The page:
Meet the ‘mimicry artists’ in nature
Mimicry, by changing form, shape and colour, is unique to animals. Imagine if you went into a Chinese or African neighbourhood and had to blend in. Or become shorter, fatter, change the shape of your nose, increase the number of arms, the odour your body emits. We can't do any of these things even if our lives depend on it.
But animals and insects do it easily. They change their forms to look like species that predators avoid. Their scents change, their colours blend in with the background or with their prey. Their ways of surviving are nothing less than magical.
The Mock Viper of Asia is a harmless snake. It looks like a dangerous viper with a triangular head. The difference is that the mock viper has round pupils. True vipers’ pupils are vertical slits. The Mock Viper is so clever that, when threatened, it squeezes the shape of its pupils to look like the slits of a true pit viper and then, in the panic this causes, it flees.
It's not just while protecting themselves, animals that hunt need to be clever too. Some fool their prey into believing they are harmless, while they get close to them.
The Green Lacewing larva feeds on Woolly Alder Aphids who are herded by ants. So, it plucks the white waxy wool from an aphid’s back, attaches it to its own and fools the ant shepherds into believing it is part of their flock. Once inside the circle, it eats the aphids.
The Zone Tail Hawk feeds on live animals, but it mimics the flight of a vulture who is a carrion eater. Small animals, who would have normally rushed for cover on seeing a hawk, are deceived by the gliding flight and vulture-like outline and are snatched up.
The Cleaner Fish is harmless and its function is to eat the parasites on larger fish who stand in line to be attended to. The predatory Sabre Tooth Blenny has black and blue markings like the Cleaner and it imitates its swimming pattern and loiters at cleaning stations to dupe clients waiting to be cleaned. It comes close to large fish and bites a chunk out of them before darting away.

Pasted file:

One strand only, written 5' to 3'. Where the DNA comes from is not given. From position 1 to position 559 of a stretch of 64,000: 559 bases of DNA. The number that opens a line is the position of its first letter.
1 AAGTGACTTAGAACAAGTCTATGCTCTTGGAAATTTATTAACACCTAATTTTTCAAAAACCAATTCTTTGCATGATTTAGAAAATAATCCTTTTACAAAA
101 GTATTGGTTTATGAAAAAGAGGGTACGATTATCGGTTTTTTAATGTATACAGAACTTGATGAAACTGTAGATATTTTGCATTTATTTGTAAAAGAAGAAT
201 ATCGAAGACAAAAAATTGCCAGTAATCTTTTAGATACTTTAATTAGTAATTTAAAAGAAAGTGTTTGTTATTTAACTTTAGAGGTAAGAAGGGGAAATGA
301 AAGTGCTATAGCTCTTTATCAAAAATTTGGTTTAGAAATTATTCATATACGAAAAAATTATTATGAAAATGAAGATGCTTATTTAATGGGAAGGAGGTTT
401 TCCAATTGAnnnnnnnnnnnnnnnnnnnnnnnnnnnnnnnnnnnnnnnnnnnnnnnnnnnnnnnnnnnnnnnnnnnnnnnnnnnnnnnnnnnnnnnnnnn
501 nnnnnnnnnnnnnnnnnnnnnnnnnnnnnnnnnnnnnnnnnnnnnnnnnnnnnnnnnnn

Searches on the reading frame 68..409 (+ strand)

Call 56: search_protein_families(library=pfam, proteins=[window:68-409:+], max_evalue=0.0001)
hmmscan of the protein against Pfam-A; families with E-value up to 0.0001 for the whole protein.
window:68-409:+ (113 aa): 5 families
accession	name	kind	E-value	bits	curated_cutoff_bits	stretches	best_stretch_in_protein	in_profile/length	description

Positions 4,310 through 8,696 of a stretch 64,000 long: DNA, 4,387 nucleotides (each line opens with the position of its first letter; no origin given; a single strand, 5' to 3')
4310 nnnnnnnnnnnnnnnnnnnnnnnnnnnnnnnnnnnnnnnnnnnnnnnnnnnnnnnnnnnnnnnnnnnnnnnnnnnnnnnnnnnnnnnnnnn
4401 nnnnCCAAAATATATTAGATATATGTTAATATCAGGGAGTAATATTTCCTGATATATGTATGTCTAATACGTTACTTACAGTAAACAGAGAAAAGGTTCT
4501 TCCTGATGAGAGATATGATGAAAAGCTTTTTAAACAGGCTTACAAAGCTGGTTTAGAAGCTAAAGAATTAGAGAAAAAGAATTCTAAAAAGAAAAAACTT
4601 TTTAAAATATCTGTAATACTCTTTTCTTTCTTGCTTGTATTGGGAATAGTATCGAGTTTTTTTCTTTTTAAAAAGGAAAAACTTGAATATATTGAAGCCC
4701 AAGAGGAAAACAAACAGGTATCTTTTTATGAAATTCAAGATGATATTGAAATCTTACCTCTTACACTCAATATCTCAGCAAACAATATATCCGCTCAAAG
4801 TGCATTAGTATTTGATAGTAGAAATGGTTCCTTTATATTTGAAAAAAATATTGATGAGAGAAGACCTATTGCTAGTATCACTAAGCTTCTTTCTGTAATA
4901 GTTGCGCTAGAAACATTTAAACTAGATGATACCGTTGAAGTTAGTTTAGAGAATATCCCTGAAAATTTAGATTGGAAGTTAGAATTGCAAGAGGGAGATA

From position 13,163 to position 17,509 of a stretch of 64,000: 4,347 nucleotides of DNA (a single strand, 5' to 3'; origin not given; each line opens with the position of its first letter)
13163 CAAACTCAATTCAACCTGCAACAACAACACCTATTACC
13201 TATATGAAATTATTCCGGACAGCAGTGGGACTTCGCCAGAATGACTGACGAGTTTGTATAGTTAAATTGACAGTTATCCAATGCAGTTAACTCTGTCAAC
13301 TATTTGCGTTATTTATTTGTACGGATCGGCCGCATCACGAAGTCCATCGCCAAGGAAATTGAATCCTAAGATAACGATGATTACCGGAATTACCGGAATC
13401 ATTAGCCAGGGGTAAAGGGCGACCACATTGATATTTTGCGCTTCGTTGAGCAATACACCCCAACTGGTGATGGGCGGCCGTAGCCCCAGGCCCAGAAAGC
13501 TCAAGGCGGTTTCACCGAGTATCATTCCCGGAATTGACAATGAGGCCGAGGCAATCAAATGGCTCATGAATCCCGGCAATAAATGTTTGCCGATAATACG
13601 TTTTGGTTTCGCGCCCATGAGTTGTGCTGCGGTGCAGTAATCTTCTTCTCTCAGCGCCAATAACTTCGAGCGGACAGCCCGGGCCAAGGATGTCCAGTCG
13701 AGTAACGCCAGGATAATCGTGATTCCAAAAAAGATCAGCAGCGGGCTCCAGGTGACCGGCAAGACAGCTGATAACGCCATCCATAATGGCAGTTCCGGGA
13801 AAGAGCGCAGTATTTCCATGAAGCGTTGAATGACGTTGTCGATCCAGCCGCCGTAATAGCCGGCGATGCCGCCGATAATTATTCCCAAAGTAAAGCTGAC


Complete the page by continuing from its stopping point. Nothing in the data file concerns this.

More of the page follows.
The Dusky Dottyback is a small 3-inch harmless looking fish which lives in our Indo Pacific coral reefs. Its normal colour varies from pink to grey, but it can change into any colour – green, yellow brown – to match its prey. It tricks baby fish of larger species into thinking it is one of them. Then it eats them. Its favourite prey are baby Damselfish. This unique talent allows the Dottyback to easily approach juvenile Damselfish without detection and, by the time the group is alerted, it has eaten several babies and moved to new groups of fish with new colours.
The Slender Trumpet Fish swims vertically among the soft coral branches and changes its colour to match them. It is almost invisible to the small animals that it hunts.
The Marine Flatworm increases its size to look like a Sea Slug, which is avoided by aquatic predators because it emits a poisonous and malodorous substance.
The Milk Snake is harmless, but changes itself gradually to develop bands like the venomous coral snake. Is this mimicry or a coincidence? Definitely deliberate mimicry, because it happens only in those regions where Milk snake and Coral snake are found together. In other regions the Milk snake doesn’t look anything like the Coral snake.
Young Bushveld Lizards in Southern Africa mimic the noxious Oogpister’ beetles. As adults the lizards will camouflage themselves with the red-tan colours of the Kalahari semi-desert, but as juveniles the lizards become black and white and move with stiff, jerky movements, with backs strongly arched, to look like the Oogpister beetles who are avoided by all as they spray a pungent, acidic fluid on anyone who threatens them.